What Could Go Wrong? Police Pushing To Bring Back “Warning Shots”
The International Association of Chiefs of Police and 10 other law enforcement groups have put forward a proposal which includes new directives on the use of force. One disturbing aspect of this new directive is a renewed call to allow police to fire warning shots while pursuing suspects.
The new proposal is highly controversial, even among police officers.
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Lou Hayes Jr., a police officer and representative of the Virtus Group, told NPR, “The idea of warning shots has been prohibited for decades in policing. And to now open the door up again is pretty eye-opening.”
Warning shots were used by police in the US until the 1960’s and 70’s when concerns about stray bullets and accidental misfires caused many departments to ban the practice.
According to the new guidelines, there are 3 conditions that dictate the conditions in which warning shots can be used.
The 3 conditions are the following:
- The use of deadly force is justified;
- The warning shot will not pose a substantial risk of injury or death to the officer or others
- The officer reasonably believes that the warning shot will reduce the possibility that deadly force will have to be used.
These guidelines are faulty and incomplete at best and seem to just give the officer discretion to fire in almost any situation that he or she deems necessary. Guideline #2 states that the warning shot will not pose a risk to any bystanders. However, how could an officer possibly know where the bullet is going to land when they fire a shot into the air?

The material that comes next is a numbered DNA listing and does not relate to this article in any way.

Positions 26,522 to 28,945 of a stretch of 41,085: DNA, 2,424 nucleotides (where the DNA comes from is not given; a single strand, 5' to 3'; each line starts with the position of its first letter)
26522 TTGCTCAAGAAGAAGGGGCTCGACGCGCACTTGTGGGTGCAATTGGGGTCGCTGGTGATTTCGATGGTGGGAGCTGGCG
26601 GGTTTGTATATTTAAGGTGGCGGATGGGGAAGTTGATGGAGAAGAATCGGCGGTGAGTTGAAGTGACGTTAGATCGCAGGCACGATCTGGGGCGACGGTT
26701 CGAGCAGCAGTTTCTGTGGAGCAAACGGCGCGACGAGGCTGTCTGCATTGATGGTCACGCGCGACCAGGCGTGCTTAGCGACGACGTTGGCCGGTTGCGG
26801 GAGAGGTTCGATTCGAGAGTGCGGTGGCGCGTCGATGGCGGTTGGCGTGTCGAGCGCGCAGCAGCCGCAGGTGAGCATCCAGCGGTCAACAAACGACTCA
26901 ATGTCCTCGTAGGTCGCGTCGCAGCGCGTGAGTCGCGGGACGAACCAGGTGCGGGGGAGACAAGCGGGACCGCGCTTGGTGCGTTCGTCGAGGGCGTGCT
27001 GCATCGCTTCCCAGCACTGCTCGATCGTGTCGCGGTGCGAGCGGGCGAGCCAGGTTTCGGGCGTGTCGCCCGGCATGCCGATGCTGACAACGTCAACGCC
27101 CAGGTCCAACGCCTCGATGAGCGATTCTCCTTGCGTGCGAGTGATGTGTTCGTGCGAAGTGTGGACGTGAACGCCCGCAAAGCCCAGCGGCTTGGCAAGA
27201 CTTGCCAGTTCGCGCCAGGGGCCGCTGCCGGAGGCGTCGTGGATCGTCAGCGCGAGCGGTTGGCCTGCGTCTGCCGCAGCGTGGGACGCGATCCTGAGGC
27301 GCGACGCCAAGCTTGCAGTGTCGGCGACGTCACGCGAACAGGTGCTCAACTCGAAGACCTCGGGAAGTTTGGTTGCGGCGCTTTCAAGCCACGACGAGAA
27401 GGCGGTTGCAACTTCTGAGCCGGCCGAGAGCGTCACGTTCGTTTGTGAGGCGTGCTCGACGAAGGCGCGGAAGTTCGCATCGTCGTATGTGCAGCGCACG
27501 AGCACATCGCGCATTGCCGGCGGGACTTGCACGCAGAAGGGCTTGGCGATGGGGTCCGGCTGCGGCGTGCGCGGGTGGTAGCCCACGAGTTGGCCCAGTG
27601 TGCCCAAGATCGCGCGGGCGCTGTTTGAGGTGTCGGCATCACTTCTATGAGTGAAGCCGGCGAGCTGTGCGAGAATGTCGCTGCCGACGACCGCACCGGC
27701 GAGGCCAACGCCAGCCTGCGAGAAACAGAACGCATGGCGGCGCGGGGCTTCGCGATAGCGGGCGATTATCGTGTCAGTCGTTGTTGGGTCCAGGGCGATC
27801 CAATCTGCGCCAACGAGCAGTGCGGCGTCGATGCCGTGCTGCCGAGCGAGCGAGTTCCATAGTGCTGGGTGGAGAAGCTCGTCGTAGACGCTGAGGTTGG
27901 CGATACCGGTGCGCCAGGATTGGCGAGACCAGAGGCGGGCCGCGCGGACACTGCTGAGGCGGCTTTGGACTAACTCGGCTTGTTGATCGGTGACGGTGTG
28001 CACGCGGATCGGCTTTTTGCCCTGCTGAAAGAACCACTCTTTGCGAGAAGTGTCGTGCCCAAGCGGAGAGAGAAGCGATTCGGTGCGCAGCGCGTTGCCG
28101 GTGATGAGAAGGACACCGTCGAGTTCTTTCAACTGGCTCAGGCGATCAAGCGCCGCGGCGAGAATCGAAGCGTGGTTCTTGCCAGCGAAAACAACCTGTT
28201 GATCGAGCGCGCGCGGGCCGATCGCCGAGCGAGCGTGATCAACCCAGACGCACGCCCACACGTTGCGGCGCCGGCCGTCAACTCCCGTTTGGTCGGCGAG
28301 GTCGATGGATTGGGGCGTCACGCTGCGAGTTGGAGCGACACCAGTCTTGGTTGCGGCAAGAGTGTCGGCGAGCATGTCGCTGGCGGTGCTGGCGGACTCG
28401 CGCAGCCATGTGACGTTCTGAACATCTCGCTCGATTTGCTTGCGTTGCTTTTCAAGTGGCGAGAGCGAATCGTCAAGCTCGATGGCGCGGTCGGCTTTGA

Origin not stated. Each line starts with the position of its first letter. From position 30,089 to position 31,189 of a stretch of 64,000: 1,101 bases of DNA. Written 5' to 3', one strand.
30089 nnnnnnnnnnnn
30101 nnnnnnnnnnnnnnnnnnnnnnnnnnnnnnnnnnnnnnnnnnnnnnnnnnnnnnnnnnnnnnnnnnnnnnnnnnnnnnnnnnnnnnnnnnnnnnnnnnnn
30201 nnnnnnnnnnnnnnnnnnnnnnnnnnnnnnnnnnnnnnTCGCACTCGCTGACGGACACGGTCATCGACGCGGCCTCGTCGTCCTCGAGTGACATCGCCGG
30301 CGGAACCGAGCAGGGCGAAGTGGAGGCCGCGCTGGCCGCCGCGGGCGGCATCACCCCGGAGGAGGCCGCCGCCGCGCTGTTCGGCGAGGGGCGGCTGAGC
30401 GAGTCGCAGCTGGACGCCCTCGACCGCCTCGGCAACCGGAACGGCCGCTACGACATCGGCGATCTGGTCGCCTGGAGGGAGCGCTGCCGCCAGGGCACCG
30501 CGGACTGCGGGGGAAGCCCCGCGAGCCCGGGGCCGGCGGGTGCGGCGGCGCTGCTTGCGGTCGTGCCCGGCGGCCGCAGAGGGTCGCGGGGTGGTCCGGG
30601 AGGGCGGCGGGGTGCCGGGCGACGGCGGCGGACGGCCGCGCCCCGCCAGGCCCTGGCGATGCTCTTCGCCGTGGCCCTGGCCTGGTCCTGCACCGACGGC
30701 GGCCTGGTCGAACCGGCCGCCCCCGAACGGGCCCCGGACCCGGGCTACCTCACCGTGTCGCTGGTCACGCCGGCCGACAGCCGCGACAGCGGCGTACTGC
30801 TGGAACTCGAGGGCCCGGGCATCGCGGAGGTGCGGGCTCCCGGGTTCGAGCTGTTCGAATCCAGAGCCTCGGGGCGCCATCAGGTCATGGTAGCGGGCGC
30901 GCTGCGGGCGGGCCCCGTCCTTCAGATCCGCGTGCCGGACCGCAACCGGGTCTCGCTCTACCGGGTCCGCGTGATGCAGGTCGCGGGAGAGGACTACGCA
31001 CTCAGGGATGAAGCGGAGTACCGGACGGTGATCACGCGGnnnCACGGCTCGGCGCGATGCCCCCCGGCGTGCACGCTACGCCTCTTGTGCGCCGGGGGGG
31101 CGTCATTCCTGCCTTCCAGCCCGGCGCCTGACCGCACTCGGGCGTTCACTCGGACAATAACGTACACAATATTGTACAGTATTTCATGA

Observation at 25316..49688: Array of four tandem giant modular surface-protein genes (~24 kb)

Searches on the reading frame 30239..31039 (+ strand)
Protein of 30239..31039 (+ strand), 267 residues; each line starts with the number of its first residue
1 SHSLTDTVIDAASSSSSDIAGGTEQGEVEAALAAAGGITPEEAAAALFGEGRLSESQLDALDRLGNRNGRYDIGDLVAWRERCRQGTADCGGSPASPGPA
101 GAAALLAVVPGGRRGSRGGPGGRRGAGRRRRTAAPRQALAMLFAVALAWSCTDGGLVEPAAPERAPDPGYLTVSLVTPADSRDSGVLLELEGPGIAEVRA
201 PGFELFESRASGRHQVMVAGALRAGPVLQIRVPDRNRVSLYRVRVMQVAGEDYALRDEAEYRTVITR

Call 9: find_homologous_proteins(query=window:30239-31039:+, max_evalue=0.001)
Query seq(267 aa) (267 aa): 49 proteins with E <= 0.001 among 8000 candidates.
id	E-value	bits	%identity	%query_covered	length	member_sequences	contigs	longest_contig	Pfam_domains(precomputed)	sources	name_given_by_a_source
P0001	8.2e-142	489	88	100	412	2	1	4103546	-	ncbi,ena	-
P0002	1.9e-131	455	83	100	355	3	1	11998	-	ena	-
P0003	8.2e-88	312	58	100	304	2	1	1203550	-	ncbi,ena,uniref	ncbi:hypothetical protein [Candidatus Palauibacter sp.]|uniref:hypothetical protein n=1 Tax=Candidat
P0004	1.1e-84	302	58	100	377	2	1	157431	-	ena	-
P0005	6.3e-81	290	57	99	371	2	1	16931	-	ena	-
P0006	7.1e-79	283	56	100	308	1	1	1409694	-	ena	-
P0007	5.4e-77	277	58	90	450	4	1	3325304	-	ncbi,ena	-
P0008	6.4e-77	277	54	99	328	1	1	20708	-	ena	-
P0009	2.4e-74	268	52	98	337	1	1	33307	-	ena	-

Massad Ayoob, a police officer and firearms trainer, pointed out that “When you raise the gun and blindly fire, you don’t know where that bullet will land. A few decades ago I followed a case in New England where the guy raised his gun, fired what he thought was into the air, and the bullet struck and killed someone on the top floor porch of a nearby tenement building. Movies show people firing a shot in the air and the running man stops. And that just ain’t how it happens in real life.”
Indiscriminately firing shots into the air is dangerous and reckless, this is why it is illegal for people to fire their guns in the air during New Year’s, Fourth of July or other holiday celebrations because there have been countless incidences of stray bullets hitting innocent people. The fact that it is a police officer firing a gun in pursuit of a suspect, does not make firing shots into the air any more safe or reasonable.
You can listen to the interview below:
Article first appeared at The Free Thought Project.